The Ultimate Guide to the Northern Lights in Iceland

The northern lights are a widely talked about natural phenomenon that are as elusive as they are spectacular. Weather, season, and country location are all important factors in seeing the magnificent lights. Iceland is one of the best countries to visit for a chance to see the impressive lights. Mountains, glaciers, and lava fields serve as breathtaking backdrops to enjoy the incredible lights show.


What are the northern lights?
Northern Lights

Aurora borealis, or northern lights, are a natural occurrence which appear in the sky in high-latitude areas near the Arctic Circle. The polar lights are caused by collisions between electronically charged particles that travel with the solar wind along with the Earth’s magnetic field and atmosphere. When the solar wind reaches our planet, it crashes into the Earth’s magnetic field. From there, some of the charged particles manage to escape and get through the magnetic field. After entering the Earth’s atmosphere, the Sun’s particles collide with gas atoms which cause the emission of what we see as the northern lights. The auroras are most often a light green color with a hint of white and pink but can vary in other colors including red, blue, or yellow.

When is the best time to see the northern lights?

The best time to see the northern lights in Iceland are from the end of September to the end of March. The skies need to be dark in order to see the colorful lights. This rules out any day time hours. The ideal time of day for viewing is typically between 9:30pm and 1:00am. The middle winter months of December and January offer higher chances of seeing the lights since that is when it would be the darkest.


What are the best viewing conditions?

Clear skies are essential to seeing the northern lights. A couple clouds won’t affect the sight too much but anything more than that will hinder the view of the lights. The skies are clearer if the temperature falls below zero which is most likely to happen during the winter. The winter is also typically less cloudy than autumn so going to see the lights in the middle of winter is a better choice. A full moon could also hinder your chances of seeing the lights since the moon becomes so bright. It’s best to try and avoid hunting for the lights during a full moon.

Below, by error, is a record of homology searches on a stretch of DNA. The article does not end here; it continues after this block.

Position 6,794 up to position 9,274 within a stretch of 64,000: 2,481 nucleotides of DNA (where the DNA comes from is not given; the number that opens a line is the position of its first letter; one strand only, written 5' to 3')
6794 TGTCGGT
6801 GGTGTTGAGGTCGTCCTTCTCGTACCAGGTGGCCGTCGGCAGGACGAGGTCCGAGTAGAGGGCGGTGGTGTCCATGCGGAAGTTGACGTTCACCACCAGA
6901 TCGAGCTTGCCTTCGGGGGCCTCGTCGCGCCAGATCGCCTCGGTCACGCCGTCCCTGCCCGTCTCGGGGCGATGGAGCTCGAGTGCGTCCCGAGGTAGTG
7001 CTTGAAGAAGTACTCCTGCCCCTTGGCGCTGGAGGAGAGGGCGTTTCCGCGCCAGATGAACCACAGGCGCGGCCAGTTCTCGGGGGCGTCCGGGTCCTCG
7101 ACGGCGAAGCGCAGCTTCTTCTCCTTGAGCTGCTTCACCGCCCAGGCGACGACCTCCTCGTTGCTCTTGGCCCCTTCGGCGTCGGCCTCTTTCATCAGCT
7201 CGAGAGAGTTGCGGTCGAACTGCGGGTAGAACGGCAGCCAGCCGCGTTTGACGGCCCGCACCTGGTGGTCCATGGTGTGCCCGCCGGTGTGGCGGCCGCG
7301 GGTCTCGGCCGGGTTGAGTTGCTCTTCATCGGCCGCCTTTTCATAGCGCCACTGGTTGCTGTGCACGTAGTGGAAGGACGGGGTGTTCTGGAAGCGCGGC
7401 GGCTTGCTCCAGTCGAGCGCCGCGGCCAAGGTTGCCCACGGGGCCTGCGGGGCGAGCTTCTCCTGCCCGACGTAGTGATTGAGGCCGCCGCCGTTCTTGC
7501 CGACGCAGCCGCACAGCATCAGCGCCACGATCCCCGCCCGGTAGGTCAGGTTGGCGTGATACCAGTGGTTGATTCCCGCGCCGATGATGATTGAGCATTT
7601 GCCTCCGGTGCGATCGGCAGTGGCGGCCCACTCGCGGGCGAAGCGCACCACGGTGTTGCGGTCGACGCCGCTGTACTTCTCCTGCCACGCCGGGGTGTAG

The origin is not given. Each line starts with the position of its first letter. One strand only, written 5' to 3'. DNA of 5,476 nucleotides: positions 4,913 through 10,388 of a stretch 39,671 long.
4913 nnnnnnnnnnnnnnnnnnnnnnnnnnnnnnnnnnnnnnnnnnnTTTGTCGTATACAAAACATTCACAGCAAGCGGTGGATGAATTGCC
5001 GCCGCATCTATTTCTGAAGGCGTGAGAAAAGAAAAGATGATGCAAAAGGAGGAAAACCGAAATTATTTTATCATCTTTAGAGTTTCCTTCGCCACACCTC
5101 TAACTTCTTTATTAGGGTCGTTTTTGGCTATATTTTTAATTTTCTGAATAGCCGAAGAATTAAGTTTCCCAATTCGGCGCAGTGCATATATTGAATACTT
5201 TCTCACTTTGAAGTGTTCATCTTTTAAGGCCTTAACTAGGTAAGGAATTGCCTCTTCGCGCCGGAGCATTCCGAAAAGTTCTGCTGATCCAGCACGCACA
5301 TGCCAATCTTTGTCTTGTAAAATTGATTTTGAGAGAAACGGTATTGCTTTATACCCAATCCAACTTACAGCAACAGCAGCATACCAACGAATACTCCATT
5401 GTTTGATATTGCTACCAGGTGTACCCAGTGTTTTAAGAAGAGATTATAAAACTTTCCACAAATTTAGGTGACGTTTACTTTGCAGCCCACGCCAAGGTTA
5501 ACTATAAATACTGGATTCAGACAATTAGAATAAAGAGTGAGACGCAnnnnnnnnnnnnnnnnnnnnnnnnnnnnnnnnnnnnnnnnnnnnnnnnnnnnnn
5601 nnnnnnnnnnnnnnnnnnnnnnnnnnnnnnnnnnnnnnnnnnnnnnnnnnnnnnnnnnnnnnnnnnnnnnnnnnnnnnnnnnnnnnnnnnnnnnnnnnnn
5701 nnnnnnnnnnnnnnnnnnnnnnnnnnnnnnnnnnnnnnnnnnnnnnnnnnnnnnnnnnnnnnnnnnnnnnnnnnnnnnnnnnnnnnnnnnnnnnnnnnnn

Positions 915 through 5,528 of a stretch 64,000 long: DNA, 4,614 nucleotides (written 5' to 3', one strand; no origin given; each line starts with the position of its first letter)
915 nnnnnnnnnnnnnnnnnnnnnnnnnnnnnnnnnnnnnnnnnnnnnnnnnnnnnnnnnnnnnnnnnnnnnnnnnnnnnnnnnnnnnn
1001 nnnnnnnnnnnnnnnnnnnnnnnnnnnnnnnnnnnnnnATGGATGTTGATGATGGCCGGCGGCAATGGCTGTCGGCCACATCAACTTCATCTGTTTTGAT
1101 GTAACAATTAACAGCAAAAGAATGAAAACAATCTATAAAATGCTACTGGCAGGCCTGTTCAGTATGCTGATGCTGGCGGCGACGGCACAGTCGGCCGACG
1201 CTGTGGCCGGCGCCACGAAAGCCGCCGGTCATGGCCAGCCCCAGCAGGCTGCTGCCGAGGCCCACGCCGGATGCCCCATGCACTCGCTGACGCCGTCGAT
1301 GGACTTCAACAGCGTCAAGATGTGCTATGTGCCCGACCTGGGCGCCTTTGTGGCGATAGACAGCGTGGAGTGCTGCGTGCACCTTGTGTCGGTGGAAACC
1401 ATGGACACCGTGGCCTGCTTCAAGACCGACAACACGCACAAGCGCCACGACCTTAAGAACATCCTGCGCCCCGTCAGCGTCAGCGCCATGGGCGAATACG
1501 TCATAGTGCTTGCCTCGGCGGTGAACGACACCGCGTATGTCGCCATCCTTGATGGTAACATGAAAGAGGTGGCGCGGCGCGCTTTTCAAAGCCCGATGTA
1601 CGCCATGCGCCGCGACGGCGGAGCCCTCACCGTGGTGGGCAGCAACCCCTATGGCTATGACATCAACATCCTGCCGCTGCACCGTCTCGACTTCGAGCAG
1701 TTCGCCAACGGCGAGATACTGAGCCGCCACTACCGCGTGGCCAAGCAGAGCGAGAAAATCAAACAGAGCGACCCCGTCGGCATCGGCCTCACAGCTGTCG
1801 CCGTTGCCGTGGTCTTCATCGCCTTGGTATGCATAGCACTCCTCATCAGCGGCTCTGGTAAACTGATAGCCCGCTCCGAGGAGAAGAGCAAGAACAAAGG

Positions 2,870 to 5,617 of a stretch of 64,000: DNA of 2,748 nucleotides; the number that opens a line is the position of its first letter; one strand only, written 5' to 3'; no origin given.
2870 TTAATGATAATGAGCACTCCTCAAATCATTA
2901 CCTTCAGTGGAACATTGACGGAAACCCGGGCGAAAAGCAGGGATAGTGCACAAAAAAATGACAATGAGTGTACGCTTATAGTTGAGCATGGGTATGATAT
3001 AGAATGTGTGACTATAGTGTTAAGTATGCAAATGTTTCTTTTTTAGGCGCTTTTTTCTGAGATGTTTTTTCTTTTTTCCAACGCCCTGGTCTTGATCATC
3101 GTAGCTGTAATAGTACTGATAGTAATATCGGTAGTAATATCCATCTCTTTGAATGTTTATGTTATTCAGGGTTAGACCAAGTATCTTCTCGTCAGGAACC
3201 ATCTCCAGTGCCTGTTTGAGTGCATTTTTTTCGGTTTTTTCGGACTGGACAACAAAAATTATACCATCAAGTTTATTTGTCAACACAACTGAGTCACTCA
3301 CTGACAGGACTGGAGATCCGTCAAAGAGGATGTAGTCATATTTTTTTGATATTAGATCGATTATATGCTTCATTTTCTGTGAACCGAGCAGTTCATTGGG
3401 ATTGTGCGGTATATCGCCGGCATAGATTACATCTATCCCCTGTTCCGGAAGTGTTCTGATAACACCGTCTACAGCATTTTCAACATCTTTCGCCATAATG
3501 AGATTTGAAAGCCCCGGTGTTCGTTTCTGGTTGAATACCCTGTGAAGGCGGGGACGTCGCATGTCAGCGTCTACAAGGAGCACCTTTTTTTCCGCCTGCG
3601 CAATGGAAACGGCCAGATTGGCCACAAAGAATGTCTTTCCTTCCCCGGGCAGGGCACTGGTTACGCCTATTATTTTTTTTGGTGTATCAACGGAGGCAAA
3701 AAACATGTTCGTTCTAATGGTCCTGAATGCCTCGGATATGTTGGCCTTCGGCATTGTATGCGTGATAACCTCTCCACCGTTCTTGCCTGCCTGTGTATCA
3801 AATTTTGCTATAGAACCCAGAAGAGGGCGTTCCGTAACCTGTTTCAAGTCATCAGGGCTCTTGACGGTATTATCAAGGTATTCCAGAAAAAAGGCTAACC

Where are the best places to view the northern lights?

Northern LightsSince it has already been established that complete darkness is required for viewing the northern lights, your chance of seeing the lights are greater in the countryside because you will be away from heavy light pollution in the city. A few hours away from Reykjavik is Vik. There is a black sand beach located there which becomes the host of a great place to view the lights. Listen to the waves crash on shore as you watch the sky come alive. Thingvellir is another good place to catch the lights since you will have the natural beauty of the national park as a backdrop. Jokulsarlon glacial lagoon is also a good place to experience the lights. During the winter, not a lot of people visit this otherwise popular attraction therefore allowing you to have this area to yourself.

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